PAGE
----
But solving cold cases turns out to be more difficult than it is on TV. Most amateur detectives never make a match between an unidentified corpse and a missing-person report. They keep looking anyway, though, and through her reporting on cold-case sleuths in places like Cottageville, South Carolina and Livingston, Tennessee, Halber shows how their interest can shift into an unhealthy compulsion, an obsessive search for a connection that may never arrive. But there are success stories, too. One of Halber’s subjects, Todd Matthews, a former Kentucky factory worker, spent so much time researching the Tent Girl case that he racked up huge credit card bills; eventually, his wife, Lori, left him. Not long after he wooed her back, he came upon a missing-person listing that matched up with Tent Girl’s details. His successful solve not only provided answers to the missing woman’s family, it also won him an appearance on 48 Hours and, eventually, a job with the National Missing and Unidentified Persons System (NamUs), a government database that attempts to resolve cases of missing persons and unidentified human remains. His current life is, in a way, in debt to the dead:

At the time [he solved the case], it took his eleven dollars an hour and every penny of Lori’s income to cover the mortgage on the trailer, the family’s food and credit card bills, dog and cat treats, car payments, and Dillan’s Star Wars figurines; but, post–Tent Girl, almost every facet of his life would change. “We wouldn’t be here” — I could picture Todd waving a hand around the two-story brick house he and Lori built, with a designer kitchen; walls painted in shades of pumpkin, spice, and sage; French doors; a cathedral-ceilinged living room with a leather couch — “if not for Tent Girl.”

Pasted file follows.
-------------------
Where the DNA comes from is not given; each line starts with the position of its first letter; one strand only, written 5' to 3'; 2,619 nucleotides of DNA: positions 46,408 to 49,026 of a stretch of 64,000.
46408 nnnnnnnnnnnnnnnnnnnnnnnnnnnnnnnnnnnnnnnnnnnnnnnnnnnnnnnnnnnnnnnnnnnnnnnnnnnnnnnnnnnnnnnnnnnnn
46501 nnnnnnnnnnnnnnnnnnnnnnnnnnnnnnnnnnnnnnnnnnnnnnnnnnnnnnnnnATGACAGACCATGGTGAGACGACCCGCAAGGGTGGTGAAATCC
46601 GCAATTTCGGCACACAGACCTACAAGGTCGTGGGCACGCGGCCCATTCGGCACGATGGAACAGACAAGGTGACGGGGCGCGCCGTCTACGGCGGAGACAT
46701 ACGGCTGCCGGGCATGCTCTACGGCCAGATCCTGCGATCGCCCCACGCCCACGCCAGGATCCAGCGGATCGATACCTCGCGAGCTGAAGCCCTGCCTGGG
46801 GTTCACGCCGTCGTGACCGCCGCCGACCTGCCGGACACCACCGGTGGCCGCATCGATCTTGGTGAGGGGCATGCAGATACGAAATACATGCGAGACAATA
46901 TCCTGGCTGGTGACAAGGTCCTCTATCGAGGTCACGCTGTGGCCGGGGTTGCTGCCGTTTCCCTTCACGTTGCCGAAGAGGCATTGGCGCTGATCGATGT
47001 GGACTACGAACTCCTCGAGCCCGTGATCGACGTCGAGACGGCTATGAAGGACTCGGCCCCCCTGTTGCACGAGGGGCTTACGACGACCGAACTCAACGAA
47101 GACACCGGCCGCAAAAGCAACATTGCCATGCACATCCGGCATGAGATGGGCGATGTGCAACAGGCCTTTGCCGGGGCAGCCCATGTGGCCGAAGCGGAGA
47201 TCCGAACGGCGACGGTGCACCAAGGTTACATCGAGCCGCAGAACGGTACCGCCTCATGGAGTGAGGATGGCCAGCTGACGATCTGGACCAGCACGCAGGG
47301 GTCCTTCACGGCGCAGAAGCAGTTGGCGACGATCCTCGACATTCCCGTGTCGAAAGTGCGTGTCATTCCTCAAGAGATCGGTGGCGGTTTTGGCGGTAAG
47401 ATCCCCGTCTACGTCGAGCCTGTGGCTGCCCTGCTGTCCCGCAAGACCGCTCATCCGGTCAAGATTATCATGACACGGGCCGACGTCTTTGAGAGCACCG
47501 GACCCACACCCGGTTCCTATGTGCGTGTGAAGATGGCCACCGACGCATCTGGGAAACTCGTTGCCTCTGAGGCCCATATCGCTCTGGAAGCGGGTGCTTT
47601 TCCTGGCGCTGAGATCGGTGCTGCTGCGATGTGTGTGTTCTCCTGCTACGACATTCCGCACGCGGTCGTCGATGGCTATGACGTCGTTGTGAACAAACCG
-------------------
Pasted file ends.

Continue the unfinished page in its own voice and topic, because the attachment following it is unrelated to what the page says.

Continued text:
No one of these stories is strong enough to carry the book. Instead, Halber weaves together a half-dozen cold cases, and delivers brief profiles of scores of tangential characters. She’s an engaging, artful writer, which helps as the narrative threads start to get tangled. Part of the difficulty is that none of the other amateur detectives’ stories are as dramatic or as appealingly resolved as Matthews’s. Even the successes don’t tend to have the ready-made twists of a Law & Order episode; rather, it’s a matter of matching the description of the homeless addict’s body to the missing person’s report his sister filed a few states away. Halber visits other posters in their cluttered homes, watches as they log in to clunky computers, wipes their dogs’ hair off her jacket. A few prominent members drop out of the Doe scene during the course of her research because the cold-case world gets to be too all-consuming for them. One of the book’s final chapters gets into the knotty feuds that periodically tear apart online sleuthers, which turns out to be just as territorial and snark-filled as everywhere else on the internet. Even Matthews, the online detective poster boy, is forcibly evicted from one of the sites he helped found.